When it comes to merchandising, stores have to make choices. Identifying the best approaches to get your products from the shelves into shoppers’ carts can be a daunting task. You could go with a tried-and-true method, such as seasonal sales, endcap specials, shelf talkers or newsletter coupons. Or you could enter a brave new world and make use of cell phones and personal digital assistants, which allow retailers to post sales via Twitter or deliver instant-message coupons and recipes directly to shoppers’ handhelds. Combine these new technologies with the economic slump, consolidation in the manufacturing sector and changing shopper demographics, and it may be time to reconsider where merchandising dollars should go.
New wave catches up
Compared to printed materials, virtual merchandising via websites, Twitter and instant messaging cost next to nothing. “In the grocery world, more promotions are using texting, with codes on in-store displays so that shoppers can use their cell phones to get interactive information, including sweepstakes and instant coupons,” says Larry Flasterstein, editor and publisher of Creative, The Magazine of Promotion and Marketing.
Of course, not all customers respond to high-tech promotions. “Some shoppers, particularly older ones, might be a little daunted by phone and PDA tie-ins, but this is definitely a generational thing,” says Bridget Goldschmidt, managing
editor of Progressive Grocer magazine. “A lot of younger shoppers want the convenience of sales alerts, recipe tips, etc., in a format they use all the time—though some would rather not share personal information such as email addresses with their grocer.”
Coupons also can be instantaneous, so shoppers no longer have to save and carry them. “The newest thing we’ve implemented are IRCs, or instantly redeemable coupons,” says Monique McCurdy, vice president of operations for Maximum Marketing, based in Pompano Beach, Fla. “Customers don’t have to clip them—just peel them off the product.”
Old school still rules
Stores that rely on newsletters, in-store magazines, shelf talkers and other printed materials for merchandising are still a majority, and data indicates these approaches can work. Fifty-two percent of shoppers say store newsletters influence their purchases, while an even higher number, 57 percent, are influenced by signage, according to research from the Natural Marketing Institute’s Health and Wellness Trends Database.
Cutting-edge marketing has certainly not replaced traditional merchandising options, though the economic crunch and industry consolidation have changed the way some of these approaches are implemented in stores. Take sampling, for instance. “We’ve seen an increase in passive sampling—a table with a bowl of chips next to a chip endcap,” says McCurdy. “For manufacturers, it’s more economical to simply give away a case of product and not have to pay someone to demo it on top of that.”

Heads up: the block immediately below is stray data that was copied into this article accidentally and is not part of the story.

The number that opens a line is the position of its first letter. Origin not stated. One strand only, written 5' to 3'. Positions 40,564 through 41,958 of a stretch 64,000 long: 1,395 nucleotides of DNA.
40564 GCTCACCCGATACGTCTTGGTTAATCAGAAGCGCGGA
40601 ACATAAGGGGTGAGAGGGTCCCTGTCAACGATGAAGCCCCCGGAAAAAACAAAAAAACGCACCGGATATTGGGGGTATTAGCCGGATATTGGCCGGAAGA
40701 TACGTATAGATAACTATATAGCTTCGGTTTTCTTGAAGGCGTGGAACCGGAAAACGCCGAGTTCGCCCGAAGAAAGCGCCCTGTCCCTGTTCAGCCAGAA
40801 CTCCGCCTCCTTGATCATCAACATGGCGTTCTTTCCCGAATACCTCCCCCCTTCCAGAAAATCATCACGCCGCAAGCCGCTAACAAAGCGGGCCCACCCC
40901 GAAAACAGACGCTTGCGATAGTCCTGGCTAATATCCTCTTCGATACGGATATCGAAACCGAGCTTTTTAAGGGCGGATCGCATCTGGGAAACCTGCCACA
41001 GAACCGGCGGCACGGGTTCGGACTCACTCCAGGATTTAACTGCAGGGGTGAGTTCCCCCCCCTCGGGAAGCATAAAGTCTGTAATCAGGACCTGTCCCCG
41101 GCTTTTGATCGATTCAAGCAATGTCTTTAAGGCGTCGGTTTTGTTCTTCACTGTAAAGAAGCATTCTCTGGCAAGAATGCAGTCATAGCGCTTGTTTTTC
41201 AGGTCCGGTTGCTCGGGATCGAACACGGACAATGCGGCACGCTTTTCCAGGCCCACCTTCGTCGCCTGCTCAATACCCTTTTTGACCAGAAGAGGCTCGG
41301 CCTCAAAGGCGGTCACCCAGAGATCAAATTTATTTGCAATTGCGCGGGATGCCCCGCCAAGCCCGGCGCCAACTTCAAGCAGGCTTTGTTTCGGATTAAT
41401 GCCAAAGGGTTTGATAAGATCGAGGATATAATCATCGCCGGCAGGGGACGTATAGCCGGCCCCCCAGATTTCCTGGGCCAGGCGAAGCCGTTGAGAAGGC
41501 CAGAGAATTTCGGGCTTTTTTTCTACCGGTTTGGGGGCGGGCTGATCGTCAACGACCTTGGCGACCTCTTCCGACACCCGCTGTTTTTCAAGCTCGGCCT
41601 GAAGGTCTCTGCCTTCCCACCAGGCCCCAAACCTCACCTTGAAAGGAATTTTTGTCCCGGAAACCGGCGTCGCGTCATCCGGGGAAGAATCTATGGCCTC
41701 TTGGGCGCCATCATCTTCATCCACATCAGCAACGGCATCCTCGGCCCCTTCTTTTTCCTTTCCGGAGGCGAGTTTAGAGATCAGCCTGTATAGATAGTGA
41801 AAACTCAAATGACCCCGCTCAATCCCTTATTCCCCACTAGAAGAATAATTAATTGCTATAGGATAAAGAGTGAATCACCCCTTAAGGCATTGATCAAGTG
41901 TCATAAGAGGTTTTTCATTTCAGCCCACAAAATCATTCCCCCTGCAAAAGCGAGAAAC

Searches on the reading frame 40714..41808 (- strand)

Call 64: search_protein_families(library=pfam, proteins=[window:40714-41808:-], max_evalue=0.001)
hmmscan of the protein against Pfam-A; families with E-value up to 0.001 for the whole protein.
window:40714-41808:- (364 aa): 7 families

Goldschmidt says numerous retailers she’s talked to “swear by sampling, and maintain it boosts sales and store traffic. Sampling has the advantage of being relatively cheap and easy, with no newfangled technology to install.”
Endcaps and freestanding displays will continue to play a critical role in in-store merchandising, though retailer approaches to these tools are changing as well. “There is an increasing trend to group multiple brands on endcaps,” says Flasterstein. “We’re seeing more major promotions, with multiple brands under the same ownership or even separate, complimentary companies, such as a beverage company and a snack company.”
Flasterstein says retailers—especially chains—have more power in this market, and manufacturers are often willing to do retailer-specific promotions with customized displays. “As it grows harder to get display space, manufacturers are doing fewer but more impressive programs.” However, smaller retailers may need to band together in order to negotiate the promotional opportunities that chains routinely receive, he says.
“Endcap and off-the-shelf displays are consistently successful, but they have to be shoppable and attractive,” McCurdy says. “One or two items won’t work, and 30 is confusing.” She sees an opportunity for retailers to do more merchandising around holiday items, including Halloween, Valentine’s Day and Easter.
But even those committed to tried-and-true approaches need to consider the changing landscape of retailing. “People are information-hungry,” McCurdy says. “There’s a new wave of technology, and more manufacturers have Facebook pages and even full-time bloggers. Younger customers have iPhones, they use social networking sites, they Twitter, and it would behoove retailers to participate.”
Michell Clute is a Fort-Collins, Colo.-based freelance writer.